Always Sometimes Monsters – Choices, Choices
Always Sometime Monsters: Choices, Choices
- Developer/Publisher: Vagabond dog/Devolver Digital
- Platform: PC
- Review code purchased by the reviewer.
Always Sometimes Monsters is a peculiar title. It manages to tell an interesting story, which is lucky considering it is little more than an interactive novel. At times it does try to pull away from its conversations and opportunities for player decision making, however. Sadly, these sections tend to fall flat, providing uninspired activities that serve only to make the game feel more like, well, a game. It does little more than water down what is otherwise a compelling experience.
This game is all about player decision making. You are confronted with both minor and heavier issues in your hours with the title, and tasked with dealing with the consequences of your actions. Even the smallest detail can have large consequences down the road, sometimes even hours after the fact. In terms of storytelling and player interactivity, that’s impressive not something you often see within a game.
You start off by choosing the character you will follow throughout the game’s entirety, as well as your partner of choice. Players are given free reign in choosing their race, gender and even sexuality simply by starting a conversation with a character of your choosing while at a party. You are first given control of a literary agent; one who ends up playing a large role in the title’s story, looking for their next big talent. Whoever you choose to share a drink with at the party is the avatar which you control through the rest of the game.
You then take your new-found character and go in search of whatever lucky party-goer you wish to take on as your long-time partner. It’s certainly an interesting take on character creation, offering the game a little bit of personality early on. And Always Sometimes Monsters is certainly a title that holds that sense of personality throughout.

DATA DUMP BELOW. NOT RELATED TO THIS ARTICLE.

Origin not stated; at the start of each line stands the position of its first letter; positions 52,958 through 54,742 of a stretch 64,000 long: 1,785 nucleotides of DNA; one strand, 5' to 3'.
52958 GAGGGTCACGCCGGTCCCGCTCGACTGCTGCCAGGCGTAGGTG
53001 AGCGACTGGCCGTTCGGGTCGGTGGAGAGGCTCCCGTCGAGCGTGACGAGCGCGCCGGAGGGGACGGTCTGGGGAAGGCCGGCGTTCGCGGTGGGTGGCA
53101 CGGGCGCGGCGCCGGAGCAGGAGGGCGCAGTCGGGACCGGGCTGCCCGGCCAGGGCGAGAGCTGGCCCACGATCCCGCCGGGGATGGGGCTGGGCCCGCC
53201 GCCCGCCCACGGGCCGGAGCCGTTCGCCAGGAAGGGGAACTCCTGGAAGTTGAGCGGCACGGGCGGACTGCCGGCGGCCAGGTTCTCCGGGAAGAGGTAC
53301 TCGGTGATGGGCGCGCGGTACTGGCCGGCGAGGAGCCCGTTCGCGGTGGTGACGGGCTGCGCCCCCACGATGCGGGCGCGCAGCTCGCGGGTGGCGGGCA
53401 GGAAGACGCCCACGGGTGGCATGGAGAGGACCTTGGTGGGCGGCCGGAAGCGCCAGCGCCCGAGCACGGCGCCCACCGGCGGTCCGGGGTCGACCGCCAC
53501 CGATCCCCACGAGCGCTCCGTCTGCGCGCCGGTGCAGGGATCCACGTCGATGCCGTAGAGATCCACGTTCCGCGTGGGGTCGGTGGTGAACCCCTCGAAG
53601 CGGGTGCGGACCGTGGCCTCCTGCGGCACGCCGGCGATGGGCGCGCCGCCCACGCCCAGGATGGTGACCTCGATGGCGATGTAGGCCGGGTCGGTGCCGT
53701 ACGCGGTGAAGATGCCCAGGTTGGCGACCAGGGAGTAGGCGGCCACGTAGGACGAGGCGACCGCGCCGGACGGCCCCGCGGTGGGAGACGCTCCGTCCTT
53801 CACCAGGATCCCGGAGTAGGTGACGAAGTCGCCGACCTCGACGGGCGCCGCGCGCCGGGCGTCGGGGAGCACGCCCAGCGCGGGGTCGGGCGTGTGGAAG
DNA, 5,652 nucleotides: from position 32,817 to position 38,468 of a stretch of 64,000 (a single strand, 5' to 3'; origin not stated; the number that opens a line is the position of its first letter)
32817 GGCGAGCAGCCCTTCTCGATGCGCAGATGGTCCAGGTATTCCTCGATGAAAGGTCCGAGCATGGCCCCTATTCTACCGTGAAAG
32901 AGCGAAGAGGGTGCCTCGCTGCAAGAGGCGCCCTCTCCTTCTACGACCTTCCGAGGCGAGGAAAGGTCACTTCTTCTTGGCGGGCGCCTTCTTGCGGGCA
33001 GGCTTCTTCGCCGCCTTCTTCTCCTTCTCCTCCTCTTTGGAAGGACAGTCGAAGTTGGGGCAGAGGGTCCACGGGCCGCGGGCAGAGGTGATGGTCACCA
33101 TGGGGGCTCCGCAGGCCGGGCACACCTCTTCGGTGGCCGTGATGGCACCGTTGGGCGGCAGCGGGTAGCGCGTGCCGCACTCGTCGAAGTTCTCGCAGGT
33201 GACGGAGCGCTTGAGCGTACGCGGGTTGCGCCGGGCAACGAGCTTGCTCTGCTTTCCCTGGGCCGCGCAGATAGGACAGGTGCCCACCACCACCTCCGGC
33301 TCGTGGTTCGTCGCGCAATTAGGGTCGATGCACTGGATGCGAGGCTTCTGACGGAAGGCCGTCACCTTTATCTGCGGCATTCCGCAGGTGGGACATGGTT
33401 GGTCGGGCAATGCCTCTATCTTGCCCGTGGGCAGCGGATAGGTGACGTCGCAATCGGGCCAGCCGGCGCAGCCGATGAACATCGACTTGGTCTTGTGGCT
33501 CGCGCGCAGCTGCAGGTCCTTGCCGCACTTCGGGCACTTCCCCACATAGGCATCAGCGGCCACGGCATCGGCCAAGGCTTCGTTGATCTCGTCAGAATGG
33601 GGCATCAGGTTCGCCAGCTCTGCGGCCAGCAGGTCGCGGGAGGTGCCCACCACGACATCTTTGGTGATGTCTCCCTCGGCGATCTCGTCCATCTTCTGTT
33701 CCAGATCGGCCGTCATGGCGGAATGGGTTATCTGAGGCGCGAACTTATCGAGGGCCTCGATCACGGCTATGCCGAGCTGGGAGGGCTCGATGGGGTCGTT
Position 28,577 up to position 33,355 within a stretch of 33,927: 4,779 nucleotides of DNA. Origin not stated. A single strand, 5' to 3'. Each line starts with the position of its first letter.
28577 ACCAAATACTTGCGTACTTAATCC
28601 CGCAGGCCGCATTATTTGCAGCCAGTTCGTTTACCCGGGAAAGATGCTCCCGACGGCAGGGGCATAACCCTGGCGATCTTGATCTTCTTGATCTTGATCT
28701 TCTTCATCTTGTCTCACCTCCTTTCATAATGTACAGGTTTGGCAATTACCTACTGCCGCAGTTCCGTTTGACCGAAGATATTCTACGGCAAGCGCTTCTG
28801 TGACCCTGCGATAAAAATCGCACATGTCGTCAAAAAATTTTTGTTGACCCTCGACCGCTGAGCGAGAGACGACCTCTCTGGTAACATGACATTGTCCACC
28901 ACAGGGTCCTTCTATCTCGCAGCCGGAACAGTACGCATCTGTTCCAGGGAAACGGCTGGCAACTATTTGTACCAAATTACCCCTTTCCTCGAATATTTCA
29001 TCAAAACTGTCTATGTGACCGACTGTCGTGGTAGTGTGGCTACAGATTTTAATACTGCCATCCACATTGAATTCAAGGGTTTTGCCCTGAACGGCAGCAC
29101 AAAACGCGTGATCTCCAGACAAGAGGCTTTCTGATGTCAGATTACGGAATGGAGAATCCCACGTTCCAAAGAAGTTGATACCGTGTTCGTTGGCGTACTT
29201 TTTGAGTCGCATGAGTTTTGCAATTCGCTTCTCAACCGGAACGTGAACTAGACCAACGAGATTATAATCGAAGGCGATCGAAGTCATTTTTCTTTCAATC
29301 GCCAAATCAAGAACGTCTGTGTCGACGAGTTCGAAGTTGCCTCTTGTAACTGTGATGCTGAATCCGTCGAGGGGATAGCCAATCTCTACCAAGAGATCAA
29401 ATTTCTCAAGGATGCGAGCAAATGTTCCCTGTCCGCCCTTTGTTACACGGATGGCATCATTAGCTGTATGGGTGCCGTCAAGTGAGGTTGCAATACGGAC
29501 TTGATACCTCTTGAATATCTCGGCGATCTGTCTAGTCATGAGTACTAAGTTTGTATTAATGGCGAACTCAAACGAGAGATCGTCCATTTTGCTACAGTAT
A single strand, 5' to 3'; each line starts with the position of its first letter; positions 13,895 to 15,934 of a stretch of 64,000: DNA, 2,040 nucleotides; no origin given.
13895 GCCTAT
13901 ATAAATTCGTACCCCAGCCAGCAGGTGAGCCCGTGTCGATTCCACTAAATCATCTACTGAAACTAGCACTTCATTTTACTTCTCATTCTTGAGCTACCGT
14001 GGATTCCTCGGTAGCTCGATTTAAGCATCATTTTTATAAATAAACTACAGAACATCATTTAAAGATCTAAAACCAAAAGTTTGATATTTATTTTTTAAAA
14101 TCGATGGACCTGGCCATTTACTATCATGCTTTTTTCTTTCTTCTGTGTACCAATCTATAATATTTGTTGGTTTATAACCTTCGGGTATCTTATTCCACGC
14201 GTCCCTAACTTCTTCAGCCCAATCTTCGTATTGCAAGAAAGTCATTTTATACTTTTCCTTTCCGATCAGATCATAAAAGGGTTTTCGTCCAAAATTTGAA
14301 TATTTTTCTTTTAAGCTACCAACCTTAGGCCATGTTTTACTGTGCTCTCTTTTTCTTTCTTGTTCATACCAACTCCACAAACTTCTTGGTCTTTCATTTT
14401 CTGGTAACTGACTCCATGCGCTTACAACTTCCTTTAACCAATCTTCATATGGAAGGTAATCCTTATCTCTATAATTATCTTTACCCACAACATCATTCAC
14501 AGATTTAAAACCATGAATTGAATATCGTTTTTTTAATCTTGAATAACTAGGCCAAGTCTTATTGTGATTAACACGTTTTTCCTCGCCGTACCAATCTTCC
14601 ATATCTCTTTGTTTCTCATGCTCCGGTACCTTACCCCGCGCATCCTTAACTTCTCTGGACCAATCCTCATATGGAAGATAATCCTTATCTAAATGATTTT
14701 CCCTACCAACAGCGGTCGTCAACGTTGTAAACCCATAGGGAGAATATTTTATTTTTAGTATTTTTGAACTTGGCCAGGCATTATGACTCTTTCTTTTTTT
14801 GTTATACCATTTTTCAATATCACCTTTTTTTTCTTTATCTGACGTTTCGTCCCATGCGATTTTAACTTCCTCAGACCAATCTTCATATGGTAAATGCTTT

This relationship wasn’t meant to last, sadly. The game picks up a year after the party. Your character is dealing with a breakup, the fact that their bright and shining new writing career hasn’t exactly panned out, and worse yet, your ex is now getting married. . . You’re invited!
You decide not to take that last bit of information sitting down, no matter what your reasons. And yes, again, they are YOUR reasons. You decide you will make it to the wedding, but there are many factors and choices that may drive you in making this decision. Either way, you have thirty days to make it happen and your money issue isn’t making things any easier. This is where the meat of the game lies. All things said and done, the main task of the game is money management. Odd jobs and the general acclimation of wealth is the name of the game, and making sure you have the cash and opportunities to make it to your ex’s wedding is, essentially, your sole goal going forward.
Always Sometimes Monsters wears the idea of there being no right or wrong answer to questions, only your inevitable choices, on its sleeve. Just what are you willing to do to get what you want and to where you need to be? While there are more than enough opportunities for players to make a rightful dollar or two through the many miscellaneous odd jobs found throughout the game, there are just as many opportunities for you to cheat your way to a quick buck, other people and your morals themselves be damned.